Thyroid UK
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Thyroid results worsening and they still don't think hypo?

Hi all,

Had blood test 3 weeks ago showing the following:

TSH 1.58 (range of 0.5-5)

T4 13 (range of 9-21)

Bloods repeated by different GP last week in different surgery, and now showing:

TSH 3.1 (range of 0.35 - 4)

T4 10 (range of 9-21)

Symptoms are:

Chronic constipation

inability to lose wight - 600 cal diet and lost not a pound for over a month

Feel the cold/cold hands and feet

Always bone crunchingly tired

My periods - they start for a day, stop completely for 2, then restart really clotty and heavy - like someone has turned on a tap

Low libido

Dry skin on face/dry and thickened skin on feet

Sore muscles - like a flu

Memory loss/hard to concentrate. I can literally be halfway through a story and forget what the hell I was saying with no distraction involved

Consistent BBT of 36.1

Loss of appetite

Even with that list, they are saying it's 'more likely' to be PCOS - I've never had PCOS. The only correlating symptom is the periods, and they have written they are 'irregular and scanry' when I emphasised they are regular (although at the moment bizarre) and really heavy.

I am getting my referral letter as I insisted, but am I going to have this fight with the private endo?

I suppose I'm just looking for some verification I'm not making things up, that I am more likely to be hypo than anything else. I'm clinging to that being the fact rather than anything else.

11 Replies



You're not making it up and you're not going mad.

Periods becoming heavy, light, irregular etc. are all symptomatic of undiagnosed hypothyroidism. Your symptoms are classic hypothyroid symptoms and your rising TSH and falling FT4 attest to this. Go back in 6 weeks and make sure to have the blood draw as early as possible in the morning when TSH is highest and I think you'll be over the top of the range and your GP will then diagnose hypothyroidism and prescribe you Levothyroxine, hopefully the full dose of 75mcg/100mcg and not 25mcg which probably won't help at all.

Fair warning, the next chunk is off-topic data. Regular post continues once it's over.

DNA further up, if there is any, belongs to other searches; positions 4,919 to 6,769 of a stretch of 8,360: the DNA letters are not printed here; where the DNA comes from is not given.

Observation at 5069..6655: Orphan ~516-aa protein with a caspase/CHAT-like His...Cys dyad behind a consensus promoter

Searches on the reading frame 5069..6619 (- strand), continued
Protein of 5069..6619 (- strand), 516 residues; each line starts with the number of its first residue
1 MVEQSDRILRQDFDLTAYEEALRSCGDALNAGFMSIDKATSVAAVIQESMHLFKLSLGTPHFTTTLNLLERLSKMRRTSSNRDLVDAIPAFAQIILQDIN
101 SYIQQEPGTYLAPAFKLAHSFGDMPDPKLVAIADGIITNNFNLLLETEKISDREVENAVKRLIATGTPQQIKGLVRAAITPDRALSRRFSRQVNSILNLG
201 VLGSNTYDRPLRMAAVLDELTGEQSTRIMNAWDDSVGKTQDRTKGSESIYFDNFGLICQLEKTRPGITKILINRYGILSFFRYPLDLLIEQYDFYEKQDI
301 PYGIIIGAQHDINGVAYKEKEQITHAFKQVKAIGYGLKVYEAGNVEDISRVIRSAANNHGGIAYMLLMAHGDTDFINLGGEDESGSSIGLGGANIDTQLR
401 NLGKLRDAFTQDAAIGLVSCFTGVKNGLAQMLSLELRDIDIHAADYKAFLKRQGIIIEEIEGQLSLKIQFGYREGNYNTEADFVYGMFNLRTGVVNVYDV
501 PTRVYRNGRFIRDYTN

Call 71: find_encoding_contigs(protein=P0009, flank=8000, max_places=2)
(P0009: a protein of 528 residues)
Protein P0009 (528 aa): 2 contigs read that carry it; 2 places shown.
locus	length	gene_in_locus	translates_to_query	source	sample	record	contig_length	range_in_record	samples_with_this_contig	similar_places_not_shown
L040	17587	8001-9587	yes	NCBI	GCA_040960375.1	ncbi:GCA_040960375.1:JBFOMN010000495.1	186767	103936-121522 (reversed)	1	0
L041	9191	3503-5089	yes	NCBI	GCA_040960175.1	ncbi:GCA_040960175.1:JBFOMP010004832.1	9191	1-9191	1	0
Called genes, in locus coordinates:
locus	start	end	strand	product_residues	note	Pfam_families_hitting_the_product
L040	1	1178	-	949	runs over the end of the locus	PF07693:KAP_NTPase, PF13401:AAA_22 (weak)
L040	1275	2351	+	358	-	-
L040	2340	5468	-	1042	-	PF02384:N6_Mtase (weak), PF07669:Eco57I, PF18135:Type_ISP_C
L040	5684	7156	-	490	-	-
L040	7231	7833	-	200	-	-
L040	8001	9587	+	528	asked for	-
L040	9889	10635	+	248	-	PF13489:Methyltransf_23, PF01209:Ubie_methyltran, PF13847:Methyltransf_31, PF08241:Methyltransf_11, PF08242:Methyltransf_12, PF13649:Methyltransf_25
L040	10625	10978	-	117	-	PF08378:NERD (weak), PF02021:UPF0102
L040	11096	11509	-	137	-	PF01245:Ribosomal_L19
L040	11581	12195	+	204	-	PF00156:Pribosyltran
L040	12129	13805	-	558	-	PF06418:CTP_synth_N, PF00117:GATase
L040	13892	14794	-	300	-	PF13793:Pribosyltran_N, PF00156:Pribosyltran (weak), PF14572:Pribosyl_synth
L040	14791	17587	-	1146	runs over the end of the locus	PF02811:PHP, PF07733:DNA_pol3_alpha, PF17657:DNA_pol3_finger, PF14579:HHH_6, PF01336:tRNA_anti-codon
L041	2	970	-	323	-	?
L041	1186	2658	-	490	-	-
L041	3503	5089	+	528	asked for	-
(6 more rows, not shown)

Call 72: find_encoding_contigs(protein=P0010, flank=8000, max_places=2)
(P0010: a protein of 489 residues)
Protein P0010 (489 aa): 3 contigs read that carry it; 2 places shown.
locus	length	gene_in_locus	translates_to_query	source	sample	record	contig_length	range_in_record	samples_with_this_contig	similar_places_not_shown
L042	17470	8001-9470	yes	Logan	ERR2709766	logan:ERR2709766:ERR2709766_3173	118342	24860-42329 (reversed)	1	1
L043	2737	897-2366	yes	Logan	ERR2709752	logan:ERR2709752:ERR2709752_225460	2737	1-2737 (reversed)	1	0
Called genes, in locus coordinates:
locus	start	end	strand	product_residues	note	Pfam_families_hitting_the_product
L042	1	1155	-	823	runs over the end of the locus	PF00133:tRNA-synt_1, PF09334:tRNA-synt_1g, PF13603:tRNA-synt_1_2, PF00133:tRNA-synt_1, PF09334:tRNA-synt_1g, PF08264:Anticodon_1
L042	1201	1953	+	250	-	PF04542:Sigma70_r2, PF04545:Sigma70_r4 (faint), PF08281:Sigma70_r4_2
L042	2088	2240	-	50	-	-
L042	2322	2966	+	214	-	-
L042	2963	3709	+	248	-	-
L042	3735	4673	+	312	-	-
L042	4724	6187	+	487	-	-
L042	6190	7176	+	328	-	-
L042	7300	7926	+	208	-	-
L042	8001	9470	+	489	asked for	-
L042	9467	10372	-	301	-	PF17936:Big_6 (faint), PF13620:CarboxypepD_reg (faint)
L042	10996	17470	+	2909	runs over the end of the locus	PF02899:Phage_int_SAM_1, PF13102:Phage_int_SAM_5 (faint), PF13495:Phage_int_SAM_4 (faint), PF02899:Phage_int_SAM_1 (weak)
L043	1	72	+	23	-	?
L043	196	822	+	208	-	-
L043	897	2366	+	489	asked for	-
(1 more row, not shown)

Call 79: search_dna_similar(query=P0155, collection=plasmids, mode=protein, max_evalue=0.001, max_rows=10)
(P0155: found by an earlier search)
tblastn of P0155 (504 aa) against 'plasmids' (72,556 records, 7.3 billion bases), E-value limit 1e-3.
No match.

Hypo patients often experience vitamin and mineral deficiencies in the year before hypothyroidism is diagnosed and symptoms can be similar to hypoT so you should ask your GP to test ferritin, vitamin D, B12 and folate too. Make sure to get a print out of the results as we need these high in range. NHS will only prescribe supplements when deficiencies are detected but self-supplementing until you are high in range can be very beneficial.

1 like

Thank Clutter, I'll do that. Seeing private endo on the 19th, so unsure if he'll order more tests. Hoping he won't just dismiss me.


Let us know how you get on, Shoopuf. If the endo is good or bad email so she can add him/her to the good or duffers lists.


Will do!


What time of day did you have your blood tests? You really need to have them as early as possible in the day.


First set of bloods were done at 9am and second set were 11:45 so actually later in the day, which, reading back Clutter's post, probably means my levels are even worse than shown.



TSH fluctuates throughout the day, following circadian rhythms. We advise people to have tests early, when TSH is highest, so they may tip over the range where diagnosis and medication may be made or where an increase in medication is sought.

I used it the other way around once and tested at 13.30 when TSH is lowest because I wanted a reduction in meds.


Will definitely go first thing in morning then, as going by that, hopefully they'll be up enough again that they will take me seriously.


Good Luck. You should feel better if you can get your doctor to give you enough medication to get your TSH to under 1.


Fingers crossed - the state of understanding of this issue in the UK is disgusting.


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